An Inside Look at the Crypto Con

This is John McAfee, by far the biggest draw of the cruise. If you don’t know who he is, just Google him. Do you expect me to do *all* your work for you?CoinsBank

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It used to be libertarians. I’d mention something unflattering about Ron Paul and the result would be hundreds of angry, illiterate insults from true believers who were convinced that Ron Paul was just short of the second coming of Christ.
Now it’s crypto crackpots—unsurprisingly, I guess, since there’s a huge overlap in the crypto fan base and the Ron Paul fan base. After writing a couple of posts about Bitcoin over the weekend, my Twitter feed is bursting with—you guessed it: angry, illiterate insults from true believers are convinced that Bitcoin is the only thing that stands between us and monetary Armageddon. It would be amusing if it weren’t for the fact that so many of these people are obviously not well off and are being taken for a ride by con men who care only about their bank accounts—and by that, I mean their real bank accounts, not their crypto wallets.
There’s not much I can do about that. As Jesus didn’t say, the con artists you will always have with you. But in the meantime I can recommend “Four Days Trapped at Sea With Crypto’s Nouveau Riche,” by Laurie Penny. It’s all about her invitation to spend time on a Mediterranean cruise dedicated to wining and dining crypto enthusiasts. The passenger list is about two-thirds crypto nerds and one-third “hostesses” from Ukraine, Russia, and Belarus:

On this half-empty passenger ship with its swirling ’80s carpets right out of The Shining, there is very little sober talk of blockchain’s obstacles or limitations. Nobody mentions how wildly ecologically unsound the whole project is—some estimates have bitcoin burning as much energy as the entire nation of Ireland for a relatively small pool of users. Instead, the core and only existential question is which of the various coins and ICOs (initial coin offerings) will make you the richest the fastest before dawn.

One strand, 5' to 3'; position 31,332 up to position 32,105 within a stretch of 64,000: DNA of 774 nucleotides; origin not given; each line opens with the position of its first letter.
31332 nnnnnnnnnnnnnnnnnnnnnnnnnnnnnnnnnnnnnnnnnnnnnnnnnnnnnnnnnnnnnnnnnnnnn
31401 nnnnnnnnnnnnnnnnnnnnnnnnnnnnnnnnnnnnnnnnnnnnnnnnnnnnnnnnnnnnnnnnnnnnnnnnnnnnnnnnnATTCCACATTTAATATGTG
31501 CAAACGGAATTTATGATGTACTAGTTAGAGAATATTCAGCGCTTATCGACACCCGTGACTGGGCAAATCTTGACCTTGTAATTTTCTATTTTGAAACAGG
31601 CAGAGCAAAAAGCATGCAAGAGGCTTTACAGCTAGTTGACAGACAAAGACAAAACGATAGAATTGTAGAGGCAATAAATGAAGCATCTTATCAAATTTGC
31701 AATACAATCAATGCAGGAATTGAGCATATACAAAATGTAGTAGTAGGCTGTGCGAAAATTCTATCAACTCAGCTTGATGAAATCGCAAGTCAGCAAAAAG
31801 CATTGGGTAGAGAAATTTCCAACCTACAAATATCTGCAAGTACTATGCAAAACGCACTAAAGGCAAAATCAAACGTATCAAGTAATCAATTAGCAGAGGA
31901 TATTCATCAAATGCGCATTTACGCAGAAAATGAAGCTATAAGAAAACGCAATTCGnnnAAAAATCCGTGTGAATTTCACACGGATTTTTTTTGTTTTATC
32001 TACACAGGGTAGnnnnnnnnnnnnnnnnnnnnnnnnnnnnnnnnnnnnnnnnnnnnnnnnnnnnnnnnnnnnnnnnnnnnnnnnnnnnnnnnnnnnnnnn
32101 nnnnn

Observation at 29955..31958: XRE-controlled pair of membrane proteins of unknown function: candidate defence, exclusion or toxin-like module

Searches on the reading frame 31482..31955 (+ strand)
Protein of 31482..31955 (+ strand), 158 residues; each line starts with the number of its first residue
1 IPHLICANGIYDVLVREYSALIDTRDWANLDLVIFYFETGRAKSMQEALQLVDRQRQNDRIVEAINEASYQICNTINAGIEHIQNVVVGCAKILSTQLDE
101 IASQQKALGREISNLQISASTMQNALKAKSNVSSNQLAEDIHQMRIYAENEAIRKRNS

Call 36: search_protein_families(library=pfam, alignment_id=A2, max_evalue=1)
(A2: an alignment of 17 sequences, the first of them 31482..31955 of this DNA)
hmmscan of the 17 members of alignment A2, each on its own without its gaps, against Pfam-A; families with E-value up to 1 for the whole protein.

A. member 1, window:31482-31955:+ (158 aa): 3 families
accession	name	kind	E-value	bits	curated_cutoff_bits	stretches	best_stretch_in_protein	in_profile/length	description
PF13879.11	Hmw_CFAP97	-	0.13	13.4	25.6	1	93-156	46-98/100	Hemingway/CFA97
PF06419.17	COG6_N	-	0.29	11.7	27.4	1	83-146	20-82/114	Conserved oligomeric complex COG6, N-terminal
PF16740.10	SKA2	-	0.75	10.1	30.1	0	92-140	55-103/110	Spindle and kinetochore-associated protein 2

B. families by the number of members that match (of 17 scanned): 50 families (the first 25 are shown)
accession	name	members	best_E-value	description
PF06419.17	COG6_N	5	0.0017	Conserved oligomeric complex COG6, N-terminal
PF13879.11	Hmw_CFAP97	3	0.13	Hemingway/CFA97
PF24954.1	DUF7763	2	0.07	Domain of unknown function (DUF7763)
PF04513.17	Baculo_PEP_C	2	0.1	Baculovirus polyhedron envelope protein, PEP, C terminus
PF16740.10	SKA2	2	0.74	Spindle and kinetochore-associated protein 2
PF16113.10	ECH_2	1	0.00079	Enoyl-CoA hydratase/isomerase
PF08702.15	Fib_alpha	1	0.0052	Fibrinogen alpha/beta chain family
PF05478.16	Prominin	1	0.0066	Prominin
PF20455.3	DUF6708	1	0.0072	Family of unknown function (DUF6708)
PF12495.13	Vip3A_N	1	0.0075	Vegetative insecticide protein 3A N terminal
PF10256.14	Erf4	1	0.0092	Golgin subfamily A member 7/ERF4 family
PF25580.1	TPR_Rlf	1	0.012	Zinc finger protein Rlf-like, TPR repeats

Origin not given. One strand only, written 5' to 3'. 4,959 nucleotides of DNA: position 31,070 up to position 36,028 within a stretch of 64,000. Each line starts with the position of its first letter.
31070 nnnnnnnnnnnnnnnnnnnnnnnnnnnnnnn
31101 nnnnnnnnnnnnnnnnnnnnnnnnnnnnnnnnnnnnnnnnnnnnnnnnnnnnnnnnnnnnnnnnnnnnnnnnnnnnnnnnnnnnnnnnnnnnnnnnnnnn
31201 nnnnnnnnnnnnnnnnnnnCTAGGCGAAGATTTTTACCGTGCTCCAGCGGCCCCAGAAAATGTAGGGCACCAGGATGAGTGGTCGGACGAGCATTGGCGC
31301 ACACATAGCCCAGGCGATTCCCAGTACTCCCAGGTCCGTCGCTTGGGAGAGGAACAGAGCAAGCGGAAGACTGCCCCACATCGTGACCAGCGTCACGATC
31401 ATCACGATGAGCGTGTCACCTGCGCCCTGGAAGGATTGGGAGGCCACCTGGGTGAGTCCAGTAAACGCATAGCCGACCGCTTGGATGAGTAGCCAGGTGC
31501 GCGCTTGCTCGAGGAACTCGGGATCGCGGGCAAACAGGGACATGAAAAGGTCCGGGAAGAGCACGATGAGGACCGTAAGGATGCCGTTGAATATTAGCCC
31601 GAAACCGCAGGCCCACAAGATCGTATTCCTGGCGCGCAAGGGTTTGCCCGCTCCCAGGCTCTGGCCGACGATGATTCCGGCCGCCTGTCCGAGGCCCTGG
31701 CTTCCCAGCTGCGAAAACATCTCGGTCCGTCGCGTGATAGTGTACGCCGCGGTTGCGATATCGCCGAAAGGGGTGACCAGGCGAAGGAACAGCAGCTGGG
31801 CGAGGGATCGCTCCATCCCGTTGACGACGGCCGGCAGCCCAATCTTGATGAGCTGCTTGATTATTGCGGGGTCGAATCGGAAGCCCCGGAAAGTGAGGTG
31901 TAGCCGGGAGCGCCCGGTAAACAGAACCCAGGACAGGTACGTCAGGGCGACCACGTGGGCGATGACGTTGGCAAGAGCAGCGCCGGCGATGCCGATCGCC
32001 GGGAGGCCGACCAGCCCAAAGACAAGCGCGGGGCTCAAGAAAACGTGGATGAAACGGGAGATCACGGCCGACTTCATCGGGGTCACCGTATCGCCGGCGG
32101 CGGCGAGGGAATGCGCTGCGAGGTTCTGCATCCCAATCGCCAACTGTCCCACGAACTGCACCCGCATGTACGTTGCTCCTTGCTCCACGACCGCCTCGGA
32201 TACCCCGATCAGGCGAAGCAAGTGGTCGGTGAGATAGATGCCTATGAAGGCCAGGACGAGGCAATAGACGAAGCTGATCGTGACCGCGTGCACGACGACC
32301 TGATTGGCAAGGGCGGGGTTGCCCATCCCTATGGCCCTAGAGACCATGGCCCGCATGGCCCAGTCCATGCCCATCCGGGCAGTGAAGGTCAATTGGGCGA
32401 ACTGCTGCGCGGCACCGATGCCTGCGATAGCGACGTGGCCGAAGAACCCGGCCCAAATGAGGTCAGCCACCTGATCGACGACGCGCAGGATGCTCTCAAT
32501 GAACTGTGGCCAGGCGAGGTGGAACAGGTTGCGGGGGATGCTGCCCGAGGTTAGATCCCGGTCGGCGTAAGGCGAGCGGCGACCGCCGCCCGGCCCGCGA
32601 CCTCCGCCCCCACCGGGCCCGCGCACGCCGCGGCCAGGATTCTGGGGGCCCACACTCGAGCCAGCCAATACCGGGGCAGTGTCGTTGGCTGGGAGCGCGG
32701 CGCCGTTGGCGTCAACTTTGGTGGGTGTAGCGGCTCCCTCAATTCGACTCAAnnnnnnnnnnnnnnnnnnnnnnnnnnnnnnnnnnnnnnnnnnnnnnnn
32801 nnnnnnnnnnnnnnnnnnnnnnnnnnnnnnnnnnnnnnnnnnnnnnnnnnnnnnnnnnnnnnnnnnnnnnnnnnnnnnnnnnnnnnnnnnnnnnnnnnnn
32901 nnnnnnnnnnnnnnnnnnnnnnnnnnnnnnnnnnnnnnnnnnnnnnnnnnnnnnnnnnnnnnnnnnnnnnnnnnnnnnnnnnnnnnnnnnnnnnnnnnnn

Freedom here means freedom of money, and only freedom of money—and what freedom of money means is the freedom to amass great stocks of it without being taxed or traced. Occasionally, people even talk about this on panels, though nobody is really here for the conference part of the conference.
….On most ideological bandwagons, there is usually a distinction between grifters and true believers. The grifters are in it for the fame and the money and will say any old bollocks to get either. The true believers accept the money and fame as an inevitable proof of their genius. And then there is a rare subset of incredibly dangerous sociopaths soaked in Dark Enlightenment nightmare libertarianism for whom grifting is true belief. For many of them, including not a few on this boat, screwing over other people for your own gain is not just a side effect of economic philosophy, or proof of concept. It is a sacred calling. To them, the presence of thieves and Ponzi scheme dealers means the new free market is thriving.
Roger Ver is a true believer. “My ideal future,” he tells me, about 10 seconds after I turn on the recorder, “is that each individual has 100 percent complete control over their own money and they don’t have to get permission from any politician or banker or anybody at all to send or receive that money with whoever they want anywhere in the world. I’m trying to build the tools to enable that for everybody all over the planet.”

The crypto fad will eventually burn itself out as the marks lose their money and the grifter run out of new chumps to play. It feels to me like that day is near, but as Keynes didn’t say, “Con artists can keep the con going longer than you’d think.” Still, the Ron Paul bubble eventually burst, didn’t it? This one is bound to as well.